When you find your happy place, hold on to it. Run with it.
Today’s the day. Today is the day that I move one step closer to a goal that I have been trying to reach since I was 12 or 13 years old. By this time next year, I want to be able to say that I am not only a writer but I am also a writer that get’s paid.
I already know what you are thinking. “Stephanie didn’t you say that last year.”
You even have a post @Medium all about it, Writing: Committing to my True love (for real this time).
But this time will be different. The how and what is currently unknown. But I’m doing it.
I have to do it.
My interest in writing evolved as soon as I found books that I enjoyed reading. My sister would read the teen love stories and like the jean hand-me-downs, my mom would push to use those. But I hated reading them. My sister took the books everywhere, reading them in lines, restaurants and in the car. Luckily or unlucky motion sickness protected me from reading in the car.
But my interest in reading changed as soon as I picked up my first Christopher Pike book. Chain Letter was the first pre-teen thriller novel that I read.
I was hooked!
Thrillers were my thing. I read every Christopher Pike book I could get my hands on.
I started inventing my own stories in my head. Often involving kidnappings, police chases, foot chases and hostage situations. So vivid it was like creating movies in my head. Sometimes I would linger in bed just a few a minutes longer to play out the story a little bit longer.
This lead me to write my first screenplay.
Writing for the screen was like recording what was playing in my head. The dialogue. The actions. The characters. I loved plotting everything out. My first pass was a mess, I didn’t let anyone read it. After all, I knew nothing about writing a script.
So I bought my first screenwriting book at 15 years old. I read Screenplay: The Foundations of Screenwriting by Syd Fields from cover to cover.
That book changed my life.
I wrote my second screenplay following the structure described in his book. I’m sure it’s somewhere buried in my parents’ garage, but I wouldn’t dare read it now. I relate it to looking at a photo you took when you first bought a camera. Or watching your first dance recital from when you were a kid.
I wrote and I read. I wanted to absorb as much as I could about screenwriting. I watched as many action-packed thrillers as I could.
My favorite books included Story by Robert McKee, The Screenwriter’s Bible by David Trottier and Making a Good Script Great by Linda Seger.
As I was wrapping up my years in high school, I had to put my “hobby” on hold to plan for college. In my environment writing wasn’t a career, it was a hobby. So I stopped.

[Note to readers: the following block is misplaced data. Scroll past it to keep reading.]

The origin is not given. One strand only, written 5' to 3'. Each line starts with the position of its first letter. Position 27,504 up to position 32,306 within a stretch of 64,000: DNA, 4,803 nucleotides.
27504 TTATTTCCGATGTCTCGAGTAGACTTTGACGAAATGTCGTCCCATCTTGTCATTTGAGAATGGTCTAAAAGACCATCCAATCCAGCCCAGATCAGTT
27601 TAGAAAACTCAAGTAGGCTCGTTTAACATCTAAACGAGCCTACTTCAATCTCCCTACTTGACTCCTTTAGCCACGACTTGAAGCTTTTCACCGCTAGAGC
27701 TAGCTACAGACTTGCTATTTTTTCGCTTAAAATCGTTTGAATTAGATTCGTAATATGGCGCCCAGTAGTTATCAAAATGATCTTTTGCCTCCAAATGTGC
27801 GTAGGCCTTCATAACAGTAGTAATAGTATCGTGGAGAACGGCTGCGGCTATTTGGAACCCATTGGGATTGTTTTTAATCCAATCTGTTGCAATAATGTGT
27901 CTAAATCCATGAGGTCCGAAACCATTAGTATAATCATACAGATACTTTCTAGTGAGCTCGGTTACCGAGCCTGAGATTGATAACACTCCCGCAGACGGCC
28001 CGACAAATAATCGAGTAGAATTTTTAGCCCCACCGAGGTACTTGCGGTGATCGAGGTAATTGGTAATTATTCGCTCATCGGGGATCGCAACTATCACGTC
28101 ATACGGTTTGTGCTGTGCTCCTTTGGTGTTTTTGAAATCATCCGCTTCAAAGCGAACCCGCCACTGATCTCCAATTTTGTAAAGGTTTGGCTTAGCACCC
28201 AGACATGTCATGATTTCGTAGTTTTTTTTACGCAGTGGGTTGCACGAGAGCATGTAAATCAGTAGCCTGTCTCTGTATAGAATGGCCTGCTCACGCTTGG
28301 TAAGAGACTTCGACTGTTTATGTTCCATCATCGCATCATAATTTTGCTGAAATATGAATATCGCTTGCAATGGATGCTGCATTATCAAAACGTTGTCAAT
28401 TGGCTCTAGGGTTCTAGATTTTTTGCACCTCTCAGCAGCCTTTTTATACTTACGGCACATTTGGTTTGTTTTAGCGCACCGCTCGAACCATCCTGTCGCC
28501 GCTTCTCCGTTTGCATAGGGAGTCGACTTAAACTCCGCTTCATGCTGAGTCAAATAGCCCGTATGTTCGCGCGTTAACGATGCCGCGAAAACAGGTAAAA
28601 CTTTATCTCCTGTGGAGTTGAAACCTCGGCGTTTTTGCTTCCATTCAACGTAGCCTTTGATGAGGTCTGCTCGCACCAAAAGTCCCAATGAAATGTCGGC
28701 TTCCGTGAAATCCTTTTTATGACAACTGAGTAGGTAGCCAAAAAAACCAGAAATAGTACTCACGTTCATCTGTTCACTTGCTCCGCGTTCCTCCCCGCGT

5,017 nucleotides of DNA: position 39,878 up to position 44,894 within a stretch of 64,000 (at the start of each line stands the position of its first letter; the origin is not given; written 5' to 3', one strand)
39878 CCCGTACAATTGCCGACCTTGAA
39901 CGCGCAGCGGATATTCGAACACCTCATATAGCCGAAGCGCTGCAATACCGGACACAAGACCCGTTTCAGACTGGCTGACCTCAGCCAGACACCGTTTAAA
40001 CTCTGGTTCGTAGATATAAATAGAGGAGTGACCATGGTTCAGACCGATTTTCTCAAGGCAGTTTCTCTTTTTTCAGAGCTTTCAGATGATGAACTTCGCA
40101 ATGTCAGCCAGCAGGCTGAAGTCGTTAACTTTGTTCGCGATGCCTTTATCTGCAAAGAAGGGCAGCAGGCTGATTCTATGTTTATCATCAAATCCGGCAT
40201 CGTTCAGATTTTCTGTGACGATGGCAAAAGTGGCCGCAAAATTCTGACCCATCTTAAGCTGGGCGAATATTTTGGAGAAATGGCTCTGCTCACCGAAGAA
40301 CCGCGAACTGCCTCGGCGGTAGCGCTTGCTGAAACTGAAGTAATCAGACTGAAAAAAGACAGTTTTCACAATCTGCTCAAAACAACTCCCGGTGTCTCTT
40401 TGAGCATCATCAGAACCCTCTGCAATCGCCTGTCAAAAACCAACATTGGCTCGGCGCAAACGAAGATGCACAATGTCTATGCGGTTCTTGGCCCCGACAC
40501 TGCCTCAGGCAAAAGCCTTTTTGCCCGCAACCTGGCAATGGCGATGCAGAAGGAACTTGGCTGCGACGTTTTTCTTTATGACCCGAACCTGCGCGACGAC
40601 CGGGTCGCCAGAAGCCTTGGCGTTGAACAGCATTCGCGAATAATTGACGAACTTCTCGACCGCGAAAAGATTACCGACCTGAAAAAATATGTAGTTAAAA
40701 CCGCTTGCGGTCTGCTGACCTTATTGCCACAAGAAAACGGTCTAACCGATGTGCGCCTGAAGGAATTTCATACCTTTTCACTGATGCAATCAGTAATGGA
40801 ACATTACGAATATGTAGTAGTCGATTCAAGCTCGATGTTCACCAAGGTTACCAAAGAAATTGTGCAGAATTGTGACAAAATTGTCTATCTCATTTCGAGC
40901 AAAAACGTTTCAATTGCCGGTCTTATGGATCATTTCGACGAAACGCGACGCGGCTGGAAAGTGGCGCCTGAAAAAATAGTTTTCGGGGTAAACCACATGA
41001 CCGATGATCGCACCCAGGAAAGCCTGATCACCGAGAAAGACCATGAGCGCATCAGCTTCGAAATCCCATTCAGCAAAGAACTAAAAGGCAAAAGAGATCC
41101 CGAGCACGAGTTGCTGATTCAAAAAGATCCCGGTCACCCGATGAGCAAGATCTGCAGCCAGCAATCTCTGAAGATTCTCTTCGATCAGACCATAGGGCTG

And went to college.
But like anything you have a passion for, it keeps tapping you on the shoulder.
After failing my first two test in Physiology, I realized this “real career” wasn’t the best fit for me. So I shifted focus and majored in journalism and communications. It was my second career choice and a better fit for me. I didn’t have the personality of a journalist so my focus was on Public Relations.
This was when PR was press releases, brochures and crisis management plans. MySpace was the social network of choice.
God, I hope someone reading this remembers MySpace.
After graduation and craving independence I took the first job that would pay my rent. The “real” job and I hated it.
That career path didn’t last.
It lacked creativity, it lacked story, it lacked everything I loved.
If you want your creative fire to smolder take a job as an insurance adjuster. In a few years, you’ll be left with ashes.
I rekindled my writing flame when my husband and I took a leap of faith and decided to follow our passions for a year. It only took him a few months to decide film wasn’t for him and he found other work.
But I spent my days writing and it was blissful. I hammered out three solid screenplays and a bunch of outlines during that time. I was a finalist for the Bill Cosby Fellowship – back when it was cool to be Bill Cosby. I was a finalist for another screenwriting competition.
During that time I also uncovered a deep-rooted anxiety I had.
Not receiving a steady paycheck. So I looked for work as a web designer.
And then became pregnant with our first child.
If you ever want to challenge your ability to complete a thought or type out a sentence on the computer, have a little human.
I no longer had the time to spend writing scene by scene of a screenplay so I launched a blog called, BizzieMommy.com. I wrote about motherhood, being a working mom, photography, technology, and entrepreneurship.
I became a staff writer on lifetimemoms.com. I website managed by Lifetime Network. My blog appeared on Forbes.com 100 Websites for Women and it was ranked in Nielsons best websites for working moms.
Then came layoffs, my “paycheck” anxiety, and marital stress. Writing was on the bottom of my forever building to-do list.
Looking back I would have thought that was the toughest year of my life. I guess back then it was.
We survived. Moved to DC. I got a great job that kept me ridiculously busy. I made several attempts to rekindle my blog but it never lasted. I was too busy.
We lived in DC for four years before returning to the west coast. I was hesitant to return.
Then it happened, the toughest year I have ever experienced as a working adult. Aside from 45 winning the election, which was stressful in itself. I was being railroaded at work.
Frustrated. Depressed. Pissed off. And kinda broken hearted all at once. A new job and several self-help books later, I decided it’s time to focus on things I enjoy doing.
So let’s begin.
The writing will be rusty, the feelings will be raw. I’m taking the first steps down an uncharted path to finding my happy place.